What is developmental psychology?
Developmental psychology is the study of humans as they change throughout their lives. While this field once was just focused on babies and children, the study has now expanded to include the lifespan of humans from birth to old age. Due to the initial focus of this field being infancy and childhood, and because of the significant changes and formative experiences that happen during this time, theories surrounding children remain the most prevalent in developmental psychology.
Developmental psychology covers 7 broad life stages:
Prenatal – this stage starts at the time of conception and ends at the birth of the child. It considers all the influences that can affect a child while in utero. This includes how a fetus reacts to stimuli from inside and outside the womb.
Some examples are the impact of a mother taking drugs while pregnant, or a mother singing to an unborn child, or genetic problems that can develop in a child at this stage like Down’s Syndrome.
Early childhood – this period is the time of rapid growth and change in a child’s life. During this stage, developmental psychologists look at the emotional, cognitive, and physical growth that occurs in these formative years
Middle childhood – is the period when children start on their formal education journey, this stage is often influenced by social factors. Cultivating friendships and learning new skill sets in school are studied in this stage.
Adolescence – often a period of intense emotions as children transition over a period of 6-7 years to becoming independent adults. This adolescent stage is filled with physical, psychological, and social changes that can be problematic and require the intervention of a developmental psychologist.
Early adulthood – this stage is marked by the importance of building relationships that can last over long periods and can include marriages, business partnerships, and friendships that begin at university or college. Developmental psychology looks at the factors that allow and block the ability to make and maintain close or intimate relationships with people outside the immediate family.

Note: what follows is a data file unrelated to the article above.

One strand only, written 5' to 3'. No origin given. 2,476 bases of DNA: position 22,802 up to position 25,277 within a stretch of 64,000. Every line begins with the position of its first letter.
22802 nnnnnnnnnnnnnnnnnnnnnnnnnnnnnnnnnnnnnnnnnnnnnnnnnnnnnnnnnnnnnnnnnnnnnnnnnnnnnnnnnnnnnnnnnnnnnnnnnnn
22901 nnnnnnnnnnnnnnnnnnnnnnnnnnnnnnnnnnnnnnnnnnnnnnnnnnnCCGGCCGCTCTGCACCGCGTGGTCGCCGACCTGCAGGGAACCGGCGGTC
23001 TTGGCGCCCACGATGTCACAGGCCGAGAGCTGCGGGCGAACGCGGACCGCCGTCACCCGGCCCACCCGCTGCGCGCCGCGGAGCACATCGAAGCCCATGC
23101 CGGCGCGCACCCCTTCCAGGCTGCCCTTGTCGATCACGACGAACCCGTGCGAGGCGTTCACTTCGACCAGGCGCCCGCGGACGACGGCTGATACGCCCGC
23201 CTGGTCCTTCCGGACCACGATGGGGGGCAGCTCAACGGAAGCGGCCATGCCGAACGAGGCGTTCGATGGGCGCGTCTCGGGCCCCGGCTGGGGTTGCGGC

Middle adulthood – this is a stage of self-reflection when people question their sense of worth including what they have been able to contribute to the world around them. This is when people look back on past decisions that became the basis for their present life, like career, relationship, location choices.
In evaluating these past choices, new decisions can be made that impact the future of the person. This process can be stressful and filled with anxiety. A developmental psychologist can provide essential support and guidance with the issues that may arise during this developmental stage.
Older adults – as the final developmental stage, the senior years can be difficult as people need to create a new identity that doesn’t include a career. For some people, health problems and less money can reduce the feeling of independence and freedom and cause anxiety and depression. Developmental psychologists can help the person find contentment in their later years. If psychology as a whole interests you, and you are a compassionate person, this wide field of study may be just for you.
What are the requirements to study developmental psychology?
From undergraduate to doctorate, your journey to become a developmental psychologist begins with a college application. Most colleges look for a minimum GPA of 3.0, good transcripts, letters of recommendation from your teachers, and an attractive personal statement. In many areas of psychology, good scores in science, social studies, and statistics add support to your application and prepare you for the classes you will be taking in this course of study.
Most commonly, your college journey will start with a bachelor’s degree in psychology. During your first 2 years of college, you will have the opportunity to take a range of classes in introductory courses. The second half of your undergraduate degree is, most often, solely focused on your major. Majoring in psychology provides the foundational base of knowledge to prepare you for further study and specialization in different fields of psychology.